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Eats: Ventura County | RESTAURANT REVIEW

Dining as Entertainment

The proprietor of Gino's Trattoria puts on a show along with a great meal.

March 20, 1997|WENDY MILLER | TIMES STAFF WRITER

A drive down Thousand Oaks Boulevard provides a mobile history of contemporary retail. Storefronts of the '50s stand sentry near '60s and '70s strip centers, which cower in the shadows of grander '80s and '90s promenades and malls.

In one particularly unassuming glass-front structure--was it originally an ice cream parlor? a hamburger place?--sits Gino's Trattoria. Given its location, the restaurant is easy to overlook. But don't. You'd miss an experience. You'd miss Gino.

What Michelangelo is to the Sistine Chapel, Orson Welles is to "Citizen Kane" and the one man is to the one-man band, Gino Setola is to Gino's Trattoria. He is the guiding light, the driving force, the singular vision of his restaurant. Gino does almost everything--he cooks, he bakes, he serves, he greets the guests at the door, he entertains them with witty banter throughout the meal. This is not so much a restaurant as a performance art space.

And by the way, his Italian (Neopolitan) food is delicious, unfussy and reasonably priced.

The Naples-born chef spent nearly two years as co-owner of the ritzy and roomy Ritrovo in Westlake. This more modest establishment, which he opened six months ago, is a storefront space that has just the essentials: 11 tables, each covered with crisp linen, and an open kitchen.

After seating his guests, Gino doesn't just recite the specials--he acts them out. You can order from the menu, but that doesn't mean he will let you have it. Gino has views about everything.

One night he insisted we order the Luciana crocche ($4.25), his homemade croquettes ("I get up at 5 in the morning to make them"), a deep-fried dish of mashed potatoes mixed with mozzarella, salami, beaten eggs and bread crumbs. The crisp little morsels are so confoundingly light that Gino could almost convince you they are diet food.

Bruschetta al pomodoro ($3.95), a dish that is ubiquitous in restaurants but generally disappointing, was another pleasant surprise. Gino's version is served as it should be: perfectly firm bread, a topping of chopped tomatoes tossed with liberal amounts of garlic and fresh basil, the olive oil applied with restraint.

With antipasti like these, you might want to pass on the salads. Though the mixed greens are fresh, they are generally afloat in an acidic vinaigrette.

The pizzas are the thin-crust variety. The familiar Margarita, with fresh tomatoes, basil and mozzarella, is a perfectly fine option if someone in your party simply must have a pizza. But there are much better choices.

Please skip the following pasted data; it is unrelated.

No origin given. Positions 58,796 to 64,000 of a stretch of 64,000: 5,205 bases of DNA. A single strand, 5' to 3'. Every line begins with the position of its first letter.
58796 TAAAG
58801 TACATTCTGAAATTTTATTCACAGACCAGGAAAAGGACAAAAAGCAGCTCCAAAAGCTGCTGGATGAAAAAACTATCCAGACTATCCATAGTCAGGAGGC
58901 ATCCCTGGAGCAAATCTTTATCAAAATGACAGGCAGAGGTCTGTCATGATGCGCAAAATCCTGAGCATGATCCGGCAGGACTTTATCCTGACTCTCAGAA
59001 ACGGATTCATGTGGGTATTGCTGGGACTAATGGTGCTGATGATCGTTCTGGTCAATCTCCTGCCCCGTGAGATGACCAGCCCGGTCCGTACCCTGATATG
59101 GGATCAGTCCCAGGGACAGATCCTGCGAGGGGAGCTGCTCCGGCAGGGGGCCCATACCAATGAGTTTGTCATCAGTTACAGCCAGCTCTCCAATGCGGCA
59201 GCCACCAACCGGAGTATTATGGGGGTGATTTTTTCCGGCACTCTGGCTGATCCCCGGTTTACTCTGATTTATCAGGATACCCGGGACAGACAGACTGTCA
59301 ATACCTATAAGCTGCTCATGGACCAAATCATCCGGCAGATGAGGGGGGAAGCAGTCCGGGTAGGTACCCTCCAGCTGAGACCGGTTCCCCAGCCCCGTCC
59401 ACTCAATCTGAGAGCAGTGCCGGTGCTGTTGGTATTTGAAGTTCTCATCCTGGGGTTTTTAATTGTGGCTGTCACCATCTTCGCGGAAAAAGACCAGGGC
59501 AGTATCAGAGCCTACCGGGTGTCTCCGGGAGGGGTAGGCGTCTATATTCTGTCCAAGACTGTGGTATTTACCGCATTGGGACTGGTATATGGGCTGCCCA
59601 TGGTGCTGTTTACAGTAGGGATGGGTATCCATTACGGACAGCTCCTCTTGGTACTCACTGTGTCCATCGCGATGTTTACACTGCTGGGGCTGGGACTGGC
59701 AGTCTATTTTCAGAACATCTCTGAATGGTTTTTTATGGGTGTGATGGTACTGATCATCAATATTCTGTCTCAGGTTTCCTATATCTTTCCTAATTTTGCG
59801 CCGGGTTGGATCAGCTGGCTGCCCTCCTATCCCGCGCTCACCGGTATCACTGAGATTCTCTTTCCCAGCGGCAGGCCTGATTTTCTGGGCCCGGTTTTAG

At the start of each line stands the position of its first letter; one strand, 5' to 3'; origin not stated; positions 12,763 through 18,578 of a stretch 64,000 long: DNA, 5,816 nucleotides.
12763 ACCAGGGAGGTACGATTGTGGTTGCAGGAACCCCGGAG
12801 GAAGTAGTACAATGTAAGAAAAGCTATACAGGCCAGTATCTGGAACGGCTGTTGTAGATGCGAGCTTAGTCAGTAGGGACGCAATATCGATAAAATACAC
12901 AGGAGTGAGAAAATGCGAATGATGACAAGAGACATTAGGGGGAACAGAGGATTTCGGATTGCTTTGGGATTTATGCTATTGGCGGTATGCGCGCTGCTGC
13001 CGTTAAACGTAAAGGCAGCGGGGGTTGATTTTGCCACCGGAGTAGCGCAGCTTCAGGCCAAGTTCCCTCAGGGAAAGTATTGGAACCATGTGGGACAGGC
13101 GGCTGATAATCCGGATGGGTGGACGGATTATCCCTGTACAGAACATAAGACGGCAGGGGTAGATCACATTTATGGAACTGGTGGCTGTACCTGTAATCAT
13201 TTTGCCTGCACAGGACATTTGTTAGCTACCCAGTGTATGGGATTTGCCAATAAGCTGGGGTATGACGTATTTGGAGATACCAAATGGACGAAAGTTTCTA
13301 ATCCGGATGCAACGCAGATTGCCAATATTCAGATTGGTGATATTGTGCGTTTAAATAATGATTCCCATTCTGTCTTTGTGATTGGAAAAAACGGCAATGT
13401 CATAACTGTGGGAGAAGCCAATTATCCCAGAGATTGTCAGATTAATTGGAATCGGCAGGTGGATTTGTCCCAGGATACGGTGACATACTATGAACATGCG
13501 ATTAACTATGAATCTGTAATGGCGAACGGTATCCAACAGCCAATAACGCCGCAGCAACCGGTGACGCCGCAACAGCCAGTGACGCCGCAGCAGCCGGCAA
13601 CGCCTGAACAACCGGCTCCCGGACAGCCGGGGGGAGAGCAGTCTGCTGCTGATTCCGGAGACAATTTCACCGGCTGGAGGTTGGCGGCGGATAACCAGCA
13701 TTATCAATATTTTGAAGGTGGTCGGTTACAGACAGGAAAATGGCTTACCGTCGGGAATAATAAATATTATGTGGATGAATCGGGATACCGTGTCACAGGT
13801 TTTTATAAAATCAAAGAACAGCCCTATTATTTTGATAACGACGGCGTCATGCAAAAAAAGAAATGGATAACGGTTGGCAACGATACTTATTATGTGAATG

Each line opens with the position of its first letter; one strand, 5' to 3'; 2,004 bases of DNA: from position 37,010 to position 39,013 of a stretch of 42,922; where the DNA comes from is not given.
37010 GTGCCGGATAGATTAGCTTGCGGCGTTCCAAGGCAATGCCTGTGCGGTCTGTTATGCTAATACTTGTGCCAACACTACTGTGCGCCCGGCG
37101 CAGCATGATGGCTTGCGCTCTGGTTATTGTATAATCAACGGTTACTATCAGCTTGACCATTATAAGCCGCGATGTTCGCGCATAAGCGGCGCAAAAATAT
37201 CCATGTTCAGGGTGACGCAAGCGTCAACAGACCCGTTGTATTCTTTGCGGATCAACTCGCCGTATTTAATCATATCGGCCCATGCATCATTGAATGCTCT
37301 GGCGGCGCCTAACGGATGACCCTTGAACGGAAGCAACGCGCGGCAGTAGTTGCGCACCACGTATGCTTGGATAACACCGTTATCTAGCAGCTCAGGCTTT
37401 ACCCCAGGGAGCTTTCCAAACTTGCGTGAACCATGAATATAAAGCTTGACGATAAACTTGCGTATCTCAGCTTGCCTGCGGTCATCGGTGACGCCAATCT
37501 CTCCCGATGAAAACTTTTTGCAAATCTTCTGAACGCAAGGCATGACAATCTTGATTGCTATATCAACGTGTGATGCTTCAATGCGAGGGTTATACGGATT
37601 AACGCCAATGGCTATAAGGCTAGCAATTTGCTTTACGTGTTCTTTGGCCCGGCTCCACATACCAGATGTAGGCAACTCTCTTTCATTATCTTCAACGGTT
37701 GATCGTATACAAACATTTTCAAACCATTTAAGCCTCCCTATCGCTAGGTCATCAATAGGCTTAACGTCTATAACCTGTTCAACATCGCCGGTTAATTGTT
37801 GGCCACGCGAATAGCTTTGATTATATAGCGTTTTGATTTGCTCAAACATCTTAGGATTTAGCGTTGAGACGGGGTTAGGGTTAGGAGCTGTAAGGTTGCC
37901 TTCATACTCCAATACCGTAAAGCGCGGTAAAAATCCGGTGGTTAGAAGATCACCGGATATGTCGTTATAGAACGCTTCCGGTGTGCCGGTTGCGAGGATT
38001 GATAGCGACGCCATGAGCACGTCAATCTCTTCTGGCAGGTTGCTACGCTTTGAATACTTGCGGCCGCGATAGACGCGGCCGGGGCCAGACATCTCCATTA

The pastas, for instance: all fresh-made and uniformly terrific. Ravioli San Remo (which are the size of butter plates) are stuffed with spinach and ricotta cheese and served in a light tomato, pesto and mushroom sauce.

The pasta special one night was fettuccine con funghi ($12.95), with portabello, porcini and white mushrooms in a brown sauce with a touch of cream. Quite rich--yet, again, surprisingly light.

Three veal dishes are offered, with servings and prices proportionally modest.

For my money, veal should be prepared simply, because the delicate flavor of the meat can easily be overwhelmed, so veal parmigiana has always been a mystery to me. Why bother to order veal if you are going to bury it in tomato sauce, grilled eggplant and cheese? But Gino's vitello Sorrento ($13.95) is a light version of veal parmigiana that does not drown the flavor of the meat. Even better is his vitello Lago--scaloppine sauteed in a wine sauce with artichokes and sun-dried tomatoes. Best of all is the classic vitello piccata in a sauce of lemon juice, white wine and capers.

Gino offers a selection of desserts, all made on the premises. The obligatory tiramisu ($3.75) is light, frothy and delicious. Cassata Napolitana ($3.75) is another birthday-party sort of treat: Candied fruit is mixed into each of three ice cream flavors and the thin tricolor layered wedge is topped with roasted chopped almonds.

Gino's Trattoria, which is a mile or so from the Thousand Oaks Civic Arts Plaza, is the perfect solution to the classic pre-theater meal dilemma: Do you eat a big meal and fall asleep during the second act or eat modestly and get hungry during the second act? Gino solves the problem: Eat any way you want--and then go to the theater or don't. Gino is entertainment enough.

BE THERE

Gino's Trattoria, 720 Thousand Oaks Blvd., Thousand Oaks, (805) 494-7743. Open for lunch 11:30-2:30 Tue.-Fri.; for dinner 5:30-9:00 p.m. nightly. Lunch for two, $17-$24; dinner for two, $24-$40. When the liquor license arrives, wine and beer will be served. Parking lot in back. American Express, MasterCard and Visa accepted.

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